This doesn’t require some hugely complex Dwarf Fortress-scale simulation. Just a basic model of significant interactions and their consequences.

    • onodera says:

      There’s always the question of scale that throws a spanner into the gears of a world like that. You want to compress space and time to make the game playable, but compressing space and time means fewer things done. Yes, you can twiddle around with the parameters until they feel right, but that’s lots of effort, you’re better off making a strategy game like Banished.

      For a game of sufficiently large scale you cannot simulate all of this as well, so you need a more abstract system that works while you’re away and a way to convert between them. This is a mammoth undertaking that won’t be appreciated by 95% of the players who orient themselves solely by quest markers.

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        gritz says:

        Nonsense. Ultima VII accomplished this in 1991, with about as many NPC’s per settlement as modern RPG’s. (Moreso, in many cases)

        It’s 2016- we can do better than Fallout 4 NPC’s incessantly hammering an empty building during the day and sleeping in a random rucksack at night.

        • Xocrates says:

          We can probably do better, but this doesn’t mean it’s not a gargantuan investment that 95% of players will never see. Particularly as worlds grow more complex.

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            gritz says:

            Lifeless, ridiculous NPC behavior is one of the most common criticisms of Bethesda’s open-world formula. It’s not something “95% wouldn’t see”, it’s a glaring flaw that everyone who plays those games notices pretty much immediately.

            And these games aren’t becoming more complex. At least not in terms of the number of NPC’s on screen or the amount of things they’re able to do.

          • Xocrates says:

            And which affect the success of the games none.

            Also, even if the amount of things a NPC can do hasn’t increased, the complexity required for them to do those things has. And you’re more likely to notice a correct behaviour done badly than an incorrect one done ok-ish.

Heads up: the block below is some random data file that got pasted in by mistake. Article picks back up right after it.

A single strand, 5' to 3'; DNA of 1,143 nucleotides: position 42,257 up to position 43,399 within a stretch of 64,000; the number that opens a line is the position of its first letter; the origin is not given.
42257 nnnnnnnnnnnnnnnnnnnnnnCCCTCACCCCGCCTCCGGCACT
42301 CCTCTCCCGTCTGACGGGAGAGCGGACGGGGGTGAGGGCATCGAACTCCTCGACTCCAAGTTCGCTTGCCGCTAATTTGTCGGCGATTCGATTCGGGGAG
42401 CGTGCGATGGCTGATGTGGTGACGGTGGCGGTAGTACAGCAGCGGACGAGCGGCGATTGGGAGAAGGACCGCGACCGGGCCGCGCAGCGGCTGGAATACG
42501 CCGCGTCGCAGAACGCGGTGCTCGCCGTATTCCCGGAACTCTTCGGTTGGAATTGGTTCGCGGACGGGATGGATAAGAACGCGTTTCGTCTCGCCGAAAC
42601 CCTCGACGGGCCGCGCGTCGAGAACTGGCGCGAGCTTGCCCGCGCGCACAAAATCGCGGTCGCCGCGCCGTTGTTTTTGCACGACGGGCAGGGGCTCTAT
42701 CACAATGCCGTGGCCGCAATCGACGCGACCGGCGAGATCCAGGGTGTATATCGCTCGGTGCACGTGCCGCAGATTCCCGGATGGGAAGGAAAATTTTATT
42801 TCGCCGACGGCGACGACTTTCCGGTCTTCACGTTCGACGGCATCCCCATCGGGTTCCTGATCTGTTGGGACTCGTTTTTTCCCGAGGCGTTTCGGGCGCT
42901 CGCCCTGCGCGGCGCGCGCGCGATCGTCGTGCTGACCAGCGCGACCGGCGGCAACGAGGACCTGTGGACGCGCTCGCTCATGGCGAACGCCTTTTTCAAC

• golochuk says:

            I don’t want world simulation.

            I don’t want the smithy in town to be all out of weapons because an iron shipment was stolen offcamera. I don’t want to miss out on a questline because an important peasant was killed in a random bandit attack. I don’t want to poison the baker when I can already just stab him in his sleep. I don’t want important NPCs to wander over hill and dale, forcing me to chase them, and risking death by bandits.

            Bethesda wants to provide handcrafted adventures, and chaos like this undermines that. There’s value in what Bethesda wants to do, and they have no obligation to do what you want instead.

          • darkmorgado says:

            I would much rather have a reactive gameworld, where NPCs respond to my actions (good or bad) instead of wandering into a town full of NPCs who might as well be an option on a static menu.

          • khamul says:

            There’s a solution to this I always wanted to play with, that might have potential: model relationships, not actions.

            The baker can still hammer bread (that’s how you make bread, right?) all day, and sleep in his back room all night, but you track how he feels about a couple of dozen people key NPCs in town, and how he feels about you as a result. And tweak dialog etc as a result.

            So when you cheese off the King by breaking the law, the rebellious baker cuts his prices, but the dutiful tailor refuses to serve you. And if you tell the baker about the tailor, he starts hating him too.

            Chain the relationships up enough, and you can set up the world so that killing a merchant will result in civil war. Then give the player a reason to hate the merchant. Hilarity ensues.

          • draglikepull says:


            That’s pretty much what Ken Levine claims to be doing with the game he’s working on now. Whether he actually manages to do it . . . we’ll see.